The Greek word sarx, “flesh,” has a wide range of meanings—some positive and some negative. Positively, it can mean simply the physical body (Acts 2:31), humanity in general (John 1:14), or all living creatures (1 Peter 1:24). As part of God’s creation, “flesh” in this sense is good. However, Paul most often used the term in a more negative and technical sense for the sinful disposition of humanity after the fall and our inability to obey in our own strength (Romans 7:18). One theological dictionary notes, “Everything human and earthly is sarx, and as people trust in sarx in this sense, it becomes a power that opposes the working of the Spirit. . . . Subjection to sarx is not fate but guilt. A life oriented to it serves it and carries out its thinking.”1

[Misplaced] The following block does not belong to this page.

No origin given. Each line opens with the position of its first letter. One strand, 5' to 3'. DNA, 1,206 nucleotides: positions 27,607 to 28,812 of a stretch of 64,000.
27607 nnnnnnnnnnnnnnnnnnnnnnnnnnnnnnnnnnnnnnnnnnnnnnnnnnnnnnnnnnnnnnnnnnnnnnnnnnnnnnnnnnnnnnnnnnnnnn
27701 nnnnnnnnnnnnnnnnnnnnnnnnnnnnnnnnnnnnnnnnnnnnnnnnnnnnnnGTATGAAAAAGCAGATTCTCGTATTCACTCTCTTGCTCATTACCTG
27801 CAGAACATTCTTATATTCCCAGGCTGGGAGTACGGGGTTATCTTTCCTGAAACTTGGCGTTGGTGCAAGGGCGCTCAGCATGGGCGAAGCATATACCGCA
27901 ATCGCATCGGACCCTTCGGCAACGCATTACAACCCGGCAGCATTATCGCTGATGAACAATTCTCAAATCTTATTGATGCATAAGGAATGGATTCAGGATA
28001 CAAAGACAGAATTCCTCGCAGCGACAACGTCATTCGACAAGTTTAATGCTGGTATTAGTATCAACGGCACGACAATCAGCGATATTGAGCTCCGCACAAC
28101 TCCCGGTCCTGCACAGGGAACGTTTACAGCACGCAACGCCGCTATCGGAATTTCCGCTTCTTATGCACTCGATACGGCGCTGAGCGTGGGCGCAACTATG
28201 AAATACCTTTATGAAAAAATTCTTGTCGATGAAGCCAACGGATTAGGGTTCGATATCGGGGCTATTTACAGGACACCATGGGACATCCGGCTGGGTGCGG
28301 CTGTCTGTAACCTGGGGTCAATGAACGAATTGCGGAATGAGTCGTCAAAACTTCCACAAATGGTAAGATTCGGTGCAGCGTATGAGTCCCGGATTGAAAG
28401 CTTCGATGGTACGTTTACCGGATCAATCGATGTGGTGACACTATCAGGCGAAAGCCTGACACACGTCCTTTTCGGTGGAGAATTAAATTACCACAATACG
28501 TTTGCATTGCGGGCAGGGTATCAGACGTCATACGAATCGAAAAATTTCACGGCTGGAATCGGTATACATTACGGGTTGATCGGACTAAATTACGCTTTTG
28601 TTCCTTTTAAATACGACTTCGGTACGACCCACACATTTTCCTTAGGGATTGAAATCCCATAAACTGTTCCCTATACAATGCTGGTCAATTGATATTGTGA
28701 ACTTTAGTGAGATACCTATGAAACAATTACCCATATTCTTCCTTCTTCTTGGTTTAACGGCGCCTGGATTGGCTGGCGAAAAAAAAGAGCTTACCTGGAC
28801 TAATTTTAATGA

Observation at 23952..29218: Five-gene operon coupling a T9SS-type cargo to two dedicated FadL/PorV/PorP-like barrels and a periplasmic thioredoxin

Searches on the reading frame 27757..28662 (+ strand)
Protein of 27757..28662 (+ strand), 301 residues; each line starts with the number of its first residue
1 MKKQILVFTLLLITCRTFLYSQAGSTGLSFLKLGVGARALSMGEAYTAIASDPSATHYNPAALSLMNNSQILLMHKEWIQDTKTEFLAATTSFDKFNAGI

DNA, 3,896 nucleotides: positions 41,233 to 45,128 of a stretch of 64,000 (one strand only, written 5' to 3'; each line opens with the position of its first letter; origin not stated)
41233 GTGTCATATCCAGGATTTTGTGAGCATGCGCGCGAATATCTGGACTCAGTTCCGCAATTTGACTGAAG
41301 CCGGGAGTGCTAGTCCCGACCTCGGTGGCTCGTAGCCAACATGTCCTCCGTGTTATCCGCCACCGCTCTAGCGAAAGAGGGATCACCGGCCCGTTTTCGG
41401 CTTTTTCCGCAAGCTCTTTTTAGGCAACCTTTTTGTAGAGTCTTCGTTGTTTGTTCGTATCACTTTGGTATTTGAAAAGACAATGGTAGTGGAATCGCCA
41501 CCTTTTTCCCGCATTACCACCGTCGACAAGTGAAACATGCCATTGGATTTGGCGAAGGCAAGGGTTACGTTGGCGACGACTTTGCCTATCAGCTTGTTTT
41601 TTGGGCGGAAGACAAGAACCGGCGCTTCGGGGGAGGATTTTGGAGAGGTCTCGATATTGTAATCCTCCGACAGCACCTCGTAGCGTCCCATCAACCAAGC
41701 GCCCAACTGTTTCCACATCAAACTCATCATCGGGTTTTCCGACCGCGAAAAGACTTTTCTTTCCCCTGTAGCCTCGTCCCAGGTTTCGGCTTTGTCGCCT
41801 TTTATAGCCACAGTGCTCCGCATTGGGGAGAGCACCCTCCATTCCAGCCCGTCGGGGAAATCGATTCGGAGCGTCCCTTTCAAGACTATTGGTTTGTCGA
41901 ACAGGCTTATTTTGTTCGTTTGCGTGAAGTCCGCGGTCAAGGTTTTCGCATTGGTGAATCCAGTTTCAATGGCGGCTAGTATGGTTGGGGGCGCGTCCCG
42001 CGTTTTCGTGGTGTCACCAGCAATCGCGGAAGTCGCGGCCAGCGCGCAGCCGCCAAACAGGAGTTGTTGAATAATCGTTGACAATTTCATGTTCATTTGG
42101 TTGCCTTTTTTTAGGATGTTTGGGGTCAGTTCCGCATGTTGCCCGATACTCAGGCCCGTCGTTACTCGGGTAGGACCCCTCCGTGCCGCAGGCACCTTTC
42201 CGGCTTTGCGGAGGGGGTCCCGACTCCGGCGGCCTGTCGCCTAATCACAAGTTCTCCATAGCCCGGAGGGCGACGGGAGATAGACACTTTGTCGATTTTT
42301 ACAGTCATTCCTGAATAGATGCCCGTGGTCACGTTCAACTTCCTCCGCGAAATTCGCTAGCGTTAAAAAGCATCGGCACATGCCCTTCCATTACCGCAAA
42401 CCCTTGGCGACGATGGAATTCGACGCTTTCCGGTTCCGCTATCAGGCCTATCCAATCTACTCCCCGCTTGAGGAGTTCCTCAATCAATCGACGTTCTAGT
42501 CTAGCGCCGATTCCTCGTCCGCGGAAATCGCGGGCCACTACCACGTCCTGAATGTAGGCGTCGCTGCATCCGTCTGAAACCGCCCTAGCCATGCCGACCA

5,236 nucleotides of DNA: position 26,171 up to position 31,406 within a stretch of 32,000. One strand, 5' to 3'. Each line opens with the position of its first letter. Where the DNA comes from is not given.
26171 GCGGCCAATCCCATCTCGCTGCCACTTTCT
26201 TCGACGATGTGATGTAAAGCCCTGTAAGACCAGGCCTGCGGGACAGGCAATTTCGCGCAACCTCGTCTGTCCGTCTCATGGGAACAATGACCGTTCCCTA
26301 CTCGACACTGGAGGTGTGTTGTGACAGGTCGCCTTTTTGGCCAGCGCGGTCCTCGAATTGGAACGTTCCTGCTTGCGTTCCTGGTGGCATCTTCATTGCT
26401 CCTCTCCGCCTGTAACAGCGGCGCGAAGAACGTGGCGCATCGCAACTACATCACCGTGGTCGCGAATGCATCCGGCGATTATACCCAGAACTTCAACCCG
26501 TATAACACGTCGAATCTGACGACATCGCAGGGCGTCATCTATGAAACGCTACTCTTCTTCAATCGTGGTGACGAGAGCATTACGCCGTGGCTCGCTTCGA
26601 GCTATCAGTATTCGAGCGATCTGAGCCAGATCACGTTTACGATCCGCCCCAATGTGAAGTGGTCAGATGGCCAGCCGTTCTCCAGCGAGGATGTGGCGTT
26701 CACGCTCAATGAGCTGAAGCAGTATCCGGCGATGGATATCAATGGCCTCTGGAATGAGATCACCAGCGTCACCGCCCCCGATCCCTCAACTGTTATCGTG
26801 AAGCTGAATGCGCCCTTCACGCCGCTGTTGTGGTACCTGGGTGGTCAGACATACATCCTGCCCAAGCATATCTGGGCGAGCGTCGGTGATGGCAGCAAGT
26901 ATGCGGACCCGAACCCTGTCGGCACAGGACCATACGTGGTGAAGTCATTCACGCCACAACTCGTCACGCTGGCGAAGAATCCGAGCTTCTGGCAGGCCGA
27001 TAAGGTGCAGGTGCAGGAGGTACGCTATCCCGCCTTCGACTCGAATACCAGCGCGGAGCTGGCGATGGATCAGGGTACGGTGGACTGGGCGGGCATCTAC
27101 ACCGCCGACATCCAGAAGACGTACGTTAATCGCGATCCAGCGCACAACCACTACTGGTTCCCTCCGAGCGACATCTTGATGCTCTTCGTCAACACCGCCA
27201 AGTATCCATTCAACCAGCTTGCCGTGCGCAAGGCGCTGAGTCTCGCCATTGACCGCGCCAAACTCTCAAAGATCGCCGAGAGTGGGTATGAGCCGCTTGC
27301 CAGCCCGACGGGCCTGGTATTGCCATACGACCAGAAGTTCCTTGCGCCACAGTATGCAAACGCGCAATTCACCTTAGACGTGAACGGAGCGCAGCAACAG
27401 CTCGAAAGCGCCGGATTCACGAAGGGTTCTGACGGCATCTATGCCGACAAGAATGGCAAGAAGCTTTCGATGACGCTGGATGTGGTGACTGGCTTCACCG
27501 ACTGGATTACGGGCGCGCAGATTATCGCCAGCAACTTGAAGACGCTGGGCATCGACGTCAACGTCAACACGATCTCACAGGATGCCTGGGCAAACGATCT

Michael J. Svigel received his master of theology in New Testament and doctor of philosophy in Theological Studies from Dallas Theological Seminary (DTS). He currently serves as associate professor of Theological Studies at DTS, teaching Theology and Church History. Prior to accepting his position at the seminary in 2007, he worked as a writer in the Creative Ministries Department at Insight for Living Ministries. Mike and his wife, Stephanie, are parents of three children.
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